2. Gene Expression Modifications: Trauma can cause chemical modifications to DNA, such as methylation, which affects how genes are expressed. These modifications can be transmitted to offspring, influencing their physiological responses to stress (Yehuda & Lehrner, 2018).

2. Behavioral and Psychological Factors

The behavior and psychological state of traumatized individuals can profoundly affect their children through:

  1. Parenting Styles: Traumatized parents might exhibit overprotective, anxious, or neglectful behaviors. These parenting styles can create environments where children and other family members develop maladaptive coping mechanisms and heightened stress responses (Danieli, 1998).
  2. Emotional Climate: The emotional environment within a family, shaped by a parent’s unresolved trauma, can impact children’s emotional development. This can result in increased vulnerability to anxiety, depression, and PTSD (Kellermann, 2001).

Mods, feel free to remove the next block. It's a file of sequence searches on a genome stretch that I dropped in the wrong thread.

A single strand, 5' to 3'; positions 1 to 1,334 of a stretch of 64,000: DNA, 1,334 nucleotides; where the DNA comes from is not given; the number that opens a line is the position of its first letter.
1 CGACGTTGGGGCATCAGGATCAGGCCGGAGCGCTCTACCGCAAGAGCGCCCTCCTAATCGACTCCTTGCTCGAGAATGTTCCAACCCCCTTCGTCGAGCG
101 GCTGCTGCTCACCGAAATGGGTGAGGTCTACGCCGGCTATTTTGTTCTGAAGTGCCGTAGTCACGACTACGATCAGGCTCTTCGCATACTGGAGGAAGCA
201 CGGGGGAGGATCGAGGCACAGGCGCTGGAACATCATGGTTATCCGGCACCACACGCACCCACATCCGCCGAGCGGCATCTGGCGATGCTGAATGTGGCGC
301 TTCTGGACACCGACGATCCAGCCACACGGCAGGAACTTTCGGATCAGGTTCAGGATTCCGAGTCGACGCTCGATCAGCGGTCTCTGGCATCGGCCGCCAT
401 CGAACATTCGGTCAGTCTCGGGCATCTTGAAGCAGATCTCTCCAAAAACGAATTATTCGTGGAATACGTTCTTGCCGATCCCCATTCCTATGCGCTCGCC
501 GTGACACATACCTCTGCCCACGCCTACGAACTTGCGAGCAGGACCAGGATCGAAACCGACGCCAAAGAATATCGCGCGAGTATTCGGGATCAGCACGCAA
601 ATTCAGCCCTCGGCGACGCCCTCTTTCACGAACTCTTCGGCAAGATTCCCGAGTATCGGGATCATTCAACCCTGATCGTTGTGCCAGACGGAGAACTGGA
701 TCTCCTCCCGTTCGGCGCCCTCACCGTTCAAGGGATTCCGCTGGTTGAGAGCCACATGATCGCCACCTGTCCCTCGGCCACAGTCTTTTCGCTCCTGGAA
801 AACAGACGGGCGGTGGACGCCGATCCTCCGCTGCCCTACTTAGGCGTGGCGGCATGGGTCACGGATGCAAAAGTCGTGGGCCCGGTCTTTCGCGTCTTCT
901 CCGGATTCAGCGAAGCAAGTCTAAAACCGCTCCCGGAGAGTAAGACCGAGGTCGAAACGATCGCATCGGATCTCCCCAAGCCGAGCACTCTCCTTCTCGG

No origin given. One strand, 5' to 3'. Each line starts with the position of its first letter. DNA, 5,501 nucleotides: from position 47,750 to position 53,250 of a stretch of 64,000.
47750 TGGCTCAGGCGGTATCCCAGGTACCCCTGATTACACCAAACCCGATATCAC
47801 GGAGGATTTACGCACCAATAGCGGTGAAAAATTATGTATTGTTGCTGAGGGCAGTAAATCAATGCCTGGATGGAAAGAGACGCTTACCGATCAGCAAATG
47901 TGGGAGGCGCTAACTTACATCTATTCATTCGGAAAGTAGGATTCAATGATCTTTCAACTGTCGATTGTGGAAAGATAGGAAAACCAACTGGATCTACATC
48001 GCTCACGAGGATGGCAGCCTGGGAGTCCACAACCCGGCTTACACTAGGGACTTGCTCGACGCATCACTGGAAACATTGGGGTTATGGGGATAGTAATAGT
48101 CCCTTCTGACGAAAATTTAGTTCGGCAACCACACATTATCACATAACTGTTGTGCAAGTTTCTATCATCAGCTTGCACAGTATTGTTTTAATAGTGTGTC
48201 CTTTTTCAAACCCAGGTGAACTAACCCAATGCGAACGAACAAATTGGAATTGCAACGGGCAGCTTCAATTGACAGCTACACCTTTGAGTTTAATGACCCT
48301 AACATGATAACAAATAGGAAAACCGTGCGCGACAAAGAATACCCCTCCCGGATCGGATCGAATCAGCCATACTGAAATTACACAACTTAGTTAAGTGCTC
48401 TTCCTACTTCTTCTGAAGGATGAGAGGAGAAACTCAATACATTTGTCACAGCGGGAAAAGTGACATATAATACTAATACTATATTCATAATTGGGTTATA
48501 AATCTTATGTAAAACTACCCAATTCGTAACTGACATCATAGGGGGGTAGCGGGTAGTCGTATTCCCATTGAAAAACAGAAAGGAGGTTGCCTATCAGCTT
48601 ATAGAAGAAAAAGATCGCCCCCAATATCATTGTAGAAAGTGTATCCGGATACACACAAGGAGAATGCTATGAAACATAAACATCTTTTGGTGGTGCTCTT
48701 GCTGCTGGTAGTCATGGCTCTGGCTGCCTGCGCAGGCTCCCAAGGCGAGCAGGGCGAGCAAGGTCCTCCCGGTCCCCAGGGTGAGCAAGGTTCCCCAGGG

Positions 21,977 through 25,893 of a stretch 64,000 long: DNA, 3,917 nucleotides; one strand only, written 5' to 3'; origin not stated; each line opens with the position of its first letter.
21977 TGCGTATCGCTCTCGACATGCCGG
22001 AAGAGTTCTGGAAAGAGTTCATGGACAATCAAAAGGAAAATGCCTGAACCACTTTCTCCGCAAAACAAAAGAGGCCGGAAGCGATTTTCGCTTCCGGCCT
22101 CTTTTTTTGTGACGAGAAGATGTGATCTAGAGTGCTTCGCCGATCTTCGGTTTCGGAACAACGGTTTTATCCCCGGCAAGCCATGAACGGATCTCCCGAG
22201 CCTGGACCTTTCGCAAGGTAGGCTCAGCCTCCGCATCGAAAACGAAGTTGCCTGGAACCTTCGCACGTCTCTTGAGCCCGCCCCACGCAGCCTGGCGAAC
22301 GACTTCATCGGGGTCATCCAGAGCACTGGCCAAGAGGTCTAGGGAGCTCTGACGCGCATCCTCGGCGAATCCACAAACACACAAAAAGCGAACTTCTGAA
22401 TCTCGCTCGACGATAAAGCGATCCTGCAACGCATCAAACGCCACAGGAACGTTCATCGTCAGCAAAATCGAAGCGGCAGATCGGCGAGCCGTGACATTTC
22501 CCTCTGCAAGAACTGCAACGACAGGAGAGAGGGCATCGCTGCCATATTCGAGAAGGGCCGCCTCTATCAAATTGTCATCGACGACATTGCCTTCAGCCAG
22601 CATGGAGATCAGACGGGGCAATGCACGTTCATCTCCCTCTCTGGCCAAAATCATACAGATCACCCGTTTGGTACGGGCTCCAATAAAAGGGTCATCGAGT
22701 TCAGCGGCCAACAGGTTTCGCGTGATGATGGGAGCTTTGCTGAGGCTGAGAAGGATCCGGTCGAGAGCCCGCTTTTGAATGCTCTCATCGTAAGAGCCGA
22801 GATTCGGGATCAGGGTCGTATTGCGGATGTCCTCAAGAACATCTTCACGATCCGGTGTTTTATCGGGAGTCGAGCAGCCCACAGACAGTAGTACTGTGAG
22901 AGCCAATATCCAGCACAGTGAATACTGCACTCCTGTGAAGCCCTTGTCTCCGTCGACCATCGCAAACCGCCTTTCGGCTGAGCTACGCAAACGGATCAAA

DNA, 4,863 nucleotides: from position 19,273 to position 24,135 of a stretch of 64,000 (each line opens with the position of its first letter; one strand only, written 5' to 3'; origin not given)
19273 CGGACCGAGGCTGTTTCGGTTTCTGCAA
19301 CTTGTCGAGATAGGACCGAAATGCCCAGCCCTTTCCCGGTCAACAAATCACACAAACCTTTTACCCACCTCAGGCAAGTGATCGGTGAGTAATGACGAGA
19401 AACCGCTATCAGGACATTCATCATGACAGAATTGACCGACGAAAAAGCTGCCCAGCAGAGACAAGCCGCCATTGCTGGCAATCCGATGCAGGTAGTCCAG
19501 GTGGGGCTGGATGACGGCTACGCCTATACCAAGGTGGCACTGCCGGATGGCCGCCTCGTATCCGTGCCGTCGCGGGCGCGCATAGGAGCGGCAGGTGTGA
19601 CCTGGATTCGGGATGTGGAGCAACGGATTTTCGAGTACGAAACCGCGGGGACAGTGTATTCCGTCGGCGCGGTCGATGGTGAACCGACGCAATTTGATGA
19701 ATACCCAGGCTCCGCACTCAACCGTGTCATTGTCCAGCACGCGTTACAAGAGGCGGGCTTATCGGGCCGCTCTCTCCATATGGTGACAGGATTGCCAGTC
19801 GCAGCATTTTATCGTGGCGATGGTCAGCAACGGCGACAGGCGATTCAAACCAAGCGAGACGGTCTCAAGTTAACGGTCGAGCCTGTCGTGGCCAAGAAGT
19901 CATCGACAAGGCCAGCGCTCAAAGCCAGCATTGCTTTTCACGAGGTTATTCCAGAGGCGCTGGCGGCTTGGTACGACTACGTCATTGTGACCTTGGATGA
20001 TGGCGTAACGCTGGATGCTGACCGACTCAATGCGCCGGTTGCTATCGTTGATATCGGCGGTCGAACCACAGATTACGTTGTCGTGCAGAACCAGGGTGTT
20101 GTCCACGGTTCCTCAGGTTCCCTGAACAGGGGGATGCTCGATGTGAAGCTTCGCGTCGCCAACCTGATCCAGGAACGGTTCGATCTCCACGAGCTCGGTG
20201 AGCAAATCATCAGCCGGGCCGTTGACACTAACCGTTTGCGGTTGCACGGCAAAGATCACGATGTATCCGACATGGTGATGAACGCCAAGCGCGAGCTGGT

3. Attachment Patterns: Traumatic experiences can disrupt the formation of secure attachment between parents and children, leading to attachment disorders that can perpetuate across generations (Van der Kolk, 2005).

3. Social and Cultural Transmission

Trauma can also be transmitted through social and cultural channels, including:

  1. Family Narratives: Stories and narratives about past traumas can influence how descendants perceive their identity and history. These narratives can shape their worldview and psychological resilience or vulnerability (Brave Heart, 1998).
  2. Cultural Practices: Collective trauma can be embedded in cultural rituals, traditions, and collective memory. This shared cultural heritage can perpetuate the trauma through communal reinforcement (Brave Heart, 1998).
  3. Socialization: The social environment, including community and societal attitudes towards trauma, can influence how individuals and families process and cope with trauma. Negative social attitudes and stigmatization can exacerbate the trauma (Bryant-Davis & Ocampo, 2005).